President Obama met for a second time with top technology industry executives on Friday, discussing concerns over the National Security Agency's surveillance programs and the possibility of reform.

Obama previously met with technology executives earlier this year, before setting out a plan of NSA reform that limited the agency's access to the metadata of U.S. citizens and set forth a process of changing where that massive trove of data resides.

Recent revelations about the NSA's spy malware program, which included details about the agency pretending to be, or "spoofing," Facebook servers, pushed Facebook CEO Mark Zuckerberg over the edge of frustration -- after which he called President Obama personally and wrote a post criticizing the U.S. Government's spy agency for weakening internet security and privacy and called the government "a threat" to the internet. Invitations to the second tech meeting, which the White House characterized as a "continued dialogue" went out soon after Zuckerberg's post hit the internet.

Zuckerberg was at the White House for Friday's tech meeting with President Obama, which included Google's Eric Schmidt, Netflix's Reed Hastings, and the leaders of other major internet technology companies. According to Politico, the group met with Obama and top cabinet officials where the administration stressed its "commitment to taking steps that can give people greater confidence that their rights are being protected while preserving important tools that keep us safe," said the White House.

A Facebook spokesperson said in a statement after the meeting that Zuckerberg "brought his concerns about government surveillance directly to the president today," adding that the tech titans had "an honest talk about government intrusion on the internet and the toll it is taking on people's confidence in a free and open internet," according to Recode.

"While the U.S. government has taken helpful steps to reform its surveillance practices, these are simply not enough," continued the statement. "People around the globe deserve to know that their information is secure and Facebook will keep urging the U.S. government to be more transparent about its practices and more protective of civil liberties."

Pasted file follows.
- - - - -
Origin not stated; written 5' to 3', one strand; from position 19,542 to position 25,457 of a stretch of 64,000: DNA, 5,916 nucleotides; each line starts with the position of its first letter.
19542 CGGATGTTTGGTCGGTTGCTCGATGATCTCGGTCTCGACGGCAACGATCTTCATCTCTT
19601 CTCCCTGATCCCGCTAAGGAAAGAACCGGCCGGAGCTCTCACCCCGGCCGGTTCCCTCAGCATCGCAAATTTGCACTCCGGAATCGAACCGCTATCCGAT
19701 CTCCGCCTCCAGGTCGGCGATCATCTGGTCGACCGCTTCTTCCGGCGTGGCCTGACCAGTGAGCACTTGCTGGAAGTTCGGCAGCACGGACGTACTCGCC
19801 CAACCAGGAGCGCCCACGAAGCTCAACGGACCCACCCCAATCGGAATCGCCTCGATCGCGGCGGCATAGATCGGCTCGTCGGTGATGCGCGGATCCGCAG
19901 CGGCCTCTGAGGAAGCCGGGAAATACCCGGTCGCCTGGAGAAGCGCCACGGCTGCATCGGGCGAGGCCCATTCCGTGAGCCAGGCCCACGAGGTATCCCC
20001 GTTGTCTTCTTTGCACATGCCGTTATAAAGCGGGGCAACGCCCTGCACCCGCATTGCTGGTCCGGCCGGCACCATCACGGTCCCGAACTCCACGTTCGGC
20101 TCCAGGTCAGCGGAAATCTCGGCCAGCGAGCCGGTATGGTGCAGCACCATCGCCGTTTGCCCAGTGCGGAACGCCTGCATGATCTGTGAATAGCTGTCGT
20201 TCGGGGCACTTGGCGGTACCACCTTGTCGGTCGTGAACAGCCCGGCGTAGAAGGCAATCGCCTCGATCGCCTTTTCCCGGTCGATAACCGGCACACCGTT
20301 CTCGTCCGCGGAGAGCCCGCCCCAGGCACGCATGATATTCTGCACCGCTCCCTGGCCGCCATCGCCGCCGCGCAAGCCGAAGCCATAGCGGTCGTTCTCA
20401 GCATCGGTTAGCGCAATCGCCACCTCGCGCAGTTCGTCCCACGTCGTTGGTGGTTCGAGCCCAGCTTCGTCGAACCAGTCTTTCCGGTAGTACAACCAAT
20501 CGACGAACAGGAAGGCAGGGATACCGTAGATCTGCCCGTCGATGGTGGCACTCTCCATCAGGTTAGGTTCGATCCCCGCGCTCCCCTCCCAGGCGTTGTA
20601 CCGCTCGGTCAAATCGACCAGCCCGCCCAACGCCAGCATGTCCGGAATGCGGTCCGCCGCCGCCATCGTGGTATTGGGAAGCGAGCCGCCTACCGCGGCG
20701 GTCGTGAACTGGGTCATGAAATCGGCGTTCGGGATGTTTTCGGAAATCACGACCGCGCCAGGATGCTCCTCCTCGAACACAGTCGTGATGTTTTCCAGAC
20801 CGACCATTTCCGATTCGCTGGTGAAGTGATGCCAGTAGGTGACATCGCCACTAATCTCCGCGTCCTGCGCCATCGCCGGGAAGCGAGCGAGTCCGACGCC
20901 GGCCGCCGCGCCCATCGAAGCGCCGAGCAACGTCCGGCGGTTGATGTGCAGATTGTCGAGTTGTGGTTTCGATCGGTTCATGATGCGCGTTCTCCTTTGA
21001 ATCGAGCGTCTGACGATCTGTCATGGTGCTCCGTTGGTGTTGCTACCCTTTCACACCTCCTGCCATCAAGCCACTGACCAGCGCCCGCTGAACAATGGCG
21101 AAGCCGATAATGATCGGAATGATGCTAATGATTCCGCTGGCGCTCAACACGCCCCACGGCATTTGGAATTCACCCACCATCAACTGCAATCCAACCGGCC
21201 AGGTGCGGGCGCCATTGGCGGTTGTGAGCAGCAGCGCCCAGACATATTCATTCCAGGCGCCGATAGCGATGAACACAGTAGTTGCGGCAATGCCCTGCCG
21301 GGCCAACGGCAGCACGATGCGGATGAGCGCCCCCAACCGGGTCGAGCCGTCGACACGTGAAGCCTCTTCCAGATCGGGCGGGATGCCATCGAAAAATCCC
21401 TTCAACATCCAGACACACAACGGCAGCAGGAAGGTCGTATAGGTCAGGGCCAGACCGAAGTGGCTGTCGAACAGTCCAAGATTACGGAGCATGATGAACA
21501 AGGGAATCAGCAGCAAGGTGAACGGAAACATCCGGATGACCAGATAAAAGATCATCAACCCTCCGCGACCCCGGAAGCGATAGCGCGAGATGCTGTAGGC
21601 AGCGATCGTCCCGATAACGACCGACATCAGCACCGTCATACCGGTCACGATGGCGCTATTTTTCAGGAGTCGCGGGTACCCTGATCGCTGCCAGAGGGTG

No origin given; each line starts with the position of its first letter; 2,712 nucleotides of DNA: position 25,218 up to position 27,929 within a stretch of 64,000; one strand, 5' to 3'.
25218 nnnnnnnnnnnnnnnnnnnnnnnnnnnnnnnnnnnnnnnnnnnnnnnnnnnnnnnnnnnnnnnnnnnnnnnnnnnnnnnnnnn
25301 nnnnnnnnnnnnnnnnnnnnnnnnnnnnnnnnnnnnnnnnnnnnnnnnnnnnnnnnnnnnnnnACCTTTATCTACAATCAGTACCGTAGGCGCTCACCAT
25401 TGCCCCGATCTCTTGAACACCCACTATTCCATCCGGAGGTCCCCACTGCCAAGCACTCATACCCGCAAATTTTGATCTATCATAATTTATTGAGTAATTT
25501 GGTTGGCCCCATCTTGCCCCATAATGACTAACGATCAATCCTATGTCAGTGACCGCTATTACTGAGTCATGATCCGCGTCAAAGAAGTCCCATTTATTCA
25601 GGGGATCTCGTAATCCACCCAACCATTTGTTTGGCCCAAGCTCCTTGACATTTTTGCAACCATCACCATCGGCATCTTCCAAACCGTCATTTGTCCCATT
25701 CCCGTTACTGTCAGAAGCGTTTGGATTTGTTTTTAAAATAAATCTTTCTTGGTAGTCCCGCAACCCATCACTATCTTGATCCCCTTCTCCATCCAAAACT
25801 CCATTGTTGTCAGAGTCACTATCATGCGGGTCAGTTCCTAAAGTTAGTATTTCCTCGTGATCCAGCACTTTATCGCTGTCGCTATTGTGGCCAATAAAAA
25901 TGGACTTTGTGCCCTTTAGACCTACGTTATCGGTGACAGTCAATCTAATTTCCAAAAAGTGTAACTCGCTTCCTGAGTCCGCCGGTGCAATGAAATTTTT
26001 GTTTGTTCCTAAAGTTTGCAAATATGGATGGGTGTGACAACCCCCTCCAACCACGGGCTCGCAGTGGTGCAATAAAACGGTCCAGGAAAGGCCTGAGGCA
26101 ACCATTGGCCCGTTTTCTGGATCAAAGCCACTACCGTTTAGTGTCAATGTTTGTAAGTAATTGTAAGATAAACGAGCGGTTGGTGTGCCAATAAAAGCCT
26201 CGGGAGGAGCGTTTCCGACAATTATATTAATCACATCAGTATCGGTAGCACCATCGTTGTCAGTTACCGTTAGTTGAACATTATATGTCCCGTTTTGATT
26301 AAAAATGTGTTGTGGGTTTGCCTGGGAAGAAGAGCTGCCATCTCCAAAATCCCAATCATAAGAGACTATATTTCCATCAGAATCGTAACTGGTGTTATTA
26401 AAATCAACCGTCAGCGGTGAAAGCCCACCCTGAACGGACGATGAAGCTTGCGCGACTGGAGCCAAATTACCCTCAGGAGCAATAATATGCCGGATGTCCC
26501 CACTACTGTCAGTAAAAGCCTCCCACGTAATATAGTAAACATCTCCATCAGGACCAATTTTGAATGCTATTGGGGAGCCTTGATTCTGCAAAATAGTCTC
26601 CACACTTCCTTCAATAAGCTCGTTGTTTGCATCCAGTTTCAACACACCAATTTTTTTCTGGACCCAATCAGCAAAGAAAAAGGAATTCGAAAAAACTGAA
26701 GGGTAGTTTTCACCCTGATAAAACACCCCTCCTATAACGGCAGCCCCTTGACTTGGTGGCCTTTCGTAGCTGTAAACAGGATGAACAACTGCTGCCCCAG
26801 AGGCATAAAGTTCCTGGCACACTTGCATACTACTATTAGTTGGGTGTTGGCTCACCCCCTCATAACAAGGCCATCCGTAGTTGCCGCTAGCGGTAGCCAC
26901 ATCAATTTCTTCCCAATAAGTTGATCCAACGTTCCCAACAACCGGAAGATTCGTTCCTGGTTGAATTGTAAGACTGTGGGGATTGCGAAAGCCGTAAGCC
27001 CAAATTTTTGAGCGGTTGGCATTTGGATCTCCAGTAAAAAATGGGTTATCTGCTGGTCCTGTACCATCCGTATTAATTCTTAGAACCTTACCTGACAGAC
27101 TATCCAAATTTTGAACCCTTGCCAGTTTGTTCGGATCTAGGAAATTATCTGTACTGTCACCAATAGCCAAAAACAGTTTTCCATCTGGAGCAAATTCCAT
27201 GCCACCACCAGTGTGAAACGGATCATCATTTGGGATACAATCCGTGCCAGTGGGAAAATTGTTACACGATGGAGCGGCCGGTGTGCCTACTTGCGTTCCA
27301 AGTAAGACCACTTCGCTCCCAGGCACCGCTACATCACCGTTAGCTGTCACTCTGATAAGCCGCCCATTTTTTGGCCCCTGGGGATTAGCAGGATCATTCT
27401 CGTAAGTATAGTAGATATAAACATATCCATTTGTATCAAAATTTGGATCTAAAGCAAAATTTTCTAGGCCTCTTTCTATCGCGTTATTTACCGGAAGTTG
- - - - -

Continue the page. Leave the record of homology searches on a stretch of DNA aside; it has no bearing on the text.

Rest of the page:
Zuckerberg vented his frustration very publicly over a week ago, when he wrote a Facebook post about his call to President Obama:

"I've called President Obama to express my frustration over the damage the government is creating for all of our future," said Zuckerberg's post. Zuckerberg went on to state that he'd been "so confused and frustrated by the repeated reports" of privacy and security-damaging behavior by the U.S. Government's spy agency. "When our engineers work tirelessly to improve security, we imagine we're protecting you against criminals, not our own government," said Zuckerberg. "The US government should be the champion for the internet, not a threat. They need to be much more transparent about what they're doing, or otherwise people will believe the worst."

This week at the TED 2014 conference, Google's Larry Page broke his usual reserved silence on the National Security Agency, discussing the NSA revelations with Charlie Rose. "I don't think we can have a democracy if we're having to protect you and our users from the government for stuff that we never had a conversation about," said Page.